Politics

10:17am

Wed February 27, 2013
The Two-Way

Hagel Sworn In As Defense Secretary

Originally published on Wed February 27, 2013 11:18 am

New Defense Secretary Chuck Hagel, left, as he was sworn in Wednesday morning at the Pentagon. His wife, Lilibet, held the Bible. Michael L. Rhodes, the Pentagon's director of administration and management, administered the oath.
MC1 Chad J. McNeeley Office of the Secretary of Defense

After a somewhat stormy debate in the Senate over his confirmation, former Sen. Chuck Hagel (R-Neb.) was sworn in Wednesday morning at the Pentagon and took over as secretary of defense.

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8:09am

Wed February 27, 2013
The Two-Way

Countdown To Sequester: Three Stories That Sum It Up

Originally published on Thu February 28, 2013 8:08 am

As a public service to our readers this week we've been offering a list of three stories each day that we think illuminate the looming sequester (or at least the debate over it), set to be triggered by the passing of Friday's deadline.

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6:40am

Wed February 27, 2013
Around the Nation

Ex-State Rep. Likely To Replace Jesse Jackson, Jr.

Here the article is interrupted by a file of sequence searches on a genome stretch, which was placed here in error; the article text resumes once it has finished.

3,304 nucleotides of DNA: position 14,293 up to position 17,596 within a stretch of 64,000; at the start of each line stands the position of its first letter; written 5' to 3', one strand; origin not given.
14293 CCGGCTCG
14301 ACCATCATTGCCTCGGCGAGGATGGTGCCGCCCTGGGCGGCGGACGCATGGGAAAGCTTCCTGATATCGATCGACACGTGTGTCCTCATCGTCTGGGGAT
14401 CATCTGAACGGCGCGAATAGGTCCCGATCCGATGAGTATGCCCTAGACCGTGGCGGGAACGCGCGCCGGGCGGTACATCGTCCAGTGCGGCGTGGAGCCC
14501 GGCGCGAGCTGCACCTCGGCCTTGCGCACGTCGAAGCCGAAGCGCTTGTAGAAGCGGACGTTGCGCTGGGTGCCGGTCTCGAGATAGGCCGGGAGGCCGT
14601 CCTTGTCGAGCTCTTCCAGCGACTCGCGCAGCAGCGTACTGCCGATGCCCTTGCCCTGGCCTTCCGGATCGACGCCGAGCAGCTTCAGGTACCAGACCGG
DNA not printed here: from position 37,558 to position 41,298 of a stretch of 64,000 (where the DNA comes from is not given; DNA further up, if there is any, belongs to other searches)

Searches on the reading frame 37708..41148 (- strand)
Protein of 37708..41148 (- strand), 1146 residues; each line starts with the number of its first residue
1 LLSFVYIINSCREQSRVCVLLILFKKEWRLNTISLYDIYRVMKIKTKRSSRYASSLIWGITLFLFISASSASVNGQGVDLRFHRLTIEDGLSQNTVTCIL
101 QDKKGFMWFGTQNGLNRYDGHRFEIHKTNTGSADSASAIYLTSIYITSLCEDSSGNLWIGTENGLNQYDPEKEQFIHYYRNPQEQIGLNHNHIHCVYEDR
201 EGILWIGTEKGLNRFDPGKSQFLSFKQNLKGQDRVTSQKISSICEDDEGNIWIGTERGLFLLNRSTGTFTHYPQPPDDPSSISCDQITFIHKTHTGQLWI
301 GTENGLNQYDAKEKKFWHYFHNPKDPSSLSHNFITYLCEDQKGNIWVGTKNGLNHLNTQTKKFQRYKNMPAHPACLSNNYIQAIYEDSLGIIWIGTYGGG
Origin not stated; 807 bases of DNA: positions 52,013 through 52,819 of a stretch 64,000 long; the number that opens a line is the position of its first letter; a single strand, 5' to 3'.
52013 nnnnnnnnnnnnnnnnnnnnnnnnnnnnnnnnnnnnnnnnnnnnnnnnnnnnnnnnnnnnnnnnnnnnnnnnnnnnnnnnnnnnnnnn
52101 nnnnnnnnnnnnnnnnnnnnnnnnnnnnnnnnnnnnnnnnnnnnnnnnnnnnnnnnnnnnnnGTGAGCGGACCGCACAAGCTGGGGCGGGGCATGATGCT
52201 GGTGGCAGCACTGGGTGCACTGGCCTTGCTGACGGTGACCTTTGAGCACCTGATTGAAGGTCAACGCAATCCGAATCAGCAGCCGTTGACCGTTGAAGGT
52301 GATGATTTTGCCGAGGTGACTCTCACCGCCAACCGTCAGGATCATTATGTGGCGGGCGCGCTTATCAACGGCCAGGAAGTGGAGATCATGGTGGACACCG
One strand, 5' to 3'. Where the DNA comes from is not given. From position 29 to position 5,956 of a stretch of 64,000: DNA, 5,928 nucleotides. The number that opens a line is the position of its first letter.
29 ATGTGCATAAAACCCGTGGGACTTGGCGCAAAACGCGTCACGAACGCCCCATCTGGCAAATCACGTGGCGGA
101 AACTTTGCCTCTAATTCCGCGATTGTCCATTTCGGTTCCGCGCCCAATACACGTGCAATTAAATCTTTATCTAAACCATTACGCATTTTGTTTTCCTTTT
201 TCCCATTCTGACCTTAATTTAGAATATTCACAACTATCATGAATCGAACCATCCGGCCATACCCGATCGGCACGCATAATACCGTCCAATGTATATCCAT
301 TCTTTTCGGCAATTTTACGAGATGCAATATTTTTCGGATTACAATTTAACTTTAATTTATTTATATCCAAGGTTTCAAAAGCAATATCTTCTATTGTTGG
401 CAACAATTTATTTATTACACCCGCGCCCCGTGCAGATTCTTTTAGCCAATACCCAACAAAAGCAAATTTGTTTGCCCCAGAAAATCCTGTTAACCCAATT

Originally published on Wed February 27, 2013 10:34 am

Former Illinois legislator Robin Kelly has captured the Democratic nomination in the race to replace disgraced former Congressman Jesse Jackson Jr. She is all but assured a win in April's general election because the Chicago-area district is overwhelmingly Democratic.

3:03am

Wed February 27, 2013
Law

Supreme Court Weighs Future Of Voting Rights Act

Originally published on Wed February 27, 2013 8:48 am

The Supreme Court on Wednesday weighs the future of a key provision of the landmark Voting Rights Act.
Carolyn Kaster AP

Once again, race is front and center at the U.S. Supreme Court on Wednesday. And once again, the bull's eye is the 1965 Voting Rights Act, widely viewed as the most effective and successful civil rights legislation in American history. Upheld five times by the court, the law now appears to be on life support.

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6:19pm

Tue February 26, 2013
The Sequester: Cuts And Consequences

Advocates Warn Sequester Could Mean Big Cuts For The Low-Income

Originally published on Tue February 26, 2013 7:05 pm

A nutrition specialist prepares a Meals on Wheels delivery in upstate New York. The national organization says the sequester could mean significant cuts in the number of meals they serve to homebound seniors.
John Moore Getty Images

Many programs affecting low-income Americans — like food stamps, Medicaid and Temporary Assistance for Needy Families — are exempt from across-the-board spending cuts set to go into effect March 1.

But many other programs are not, and that has service providers scrambling to figure out how the budget stalemate in Washington might affect those who rely on government aid.

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5:47pm

Tue February 26, 2013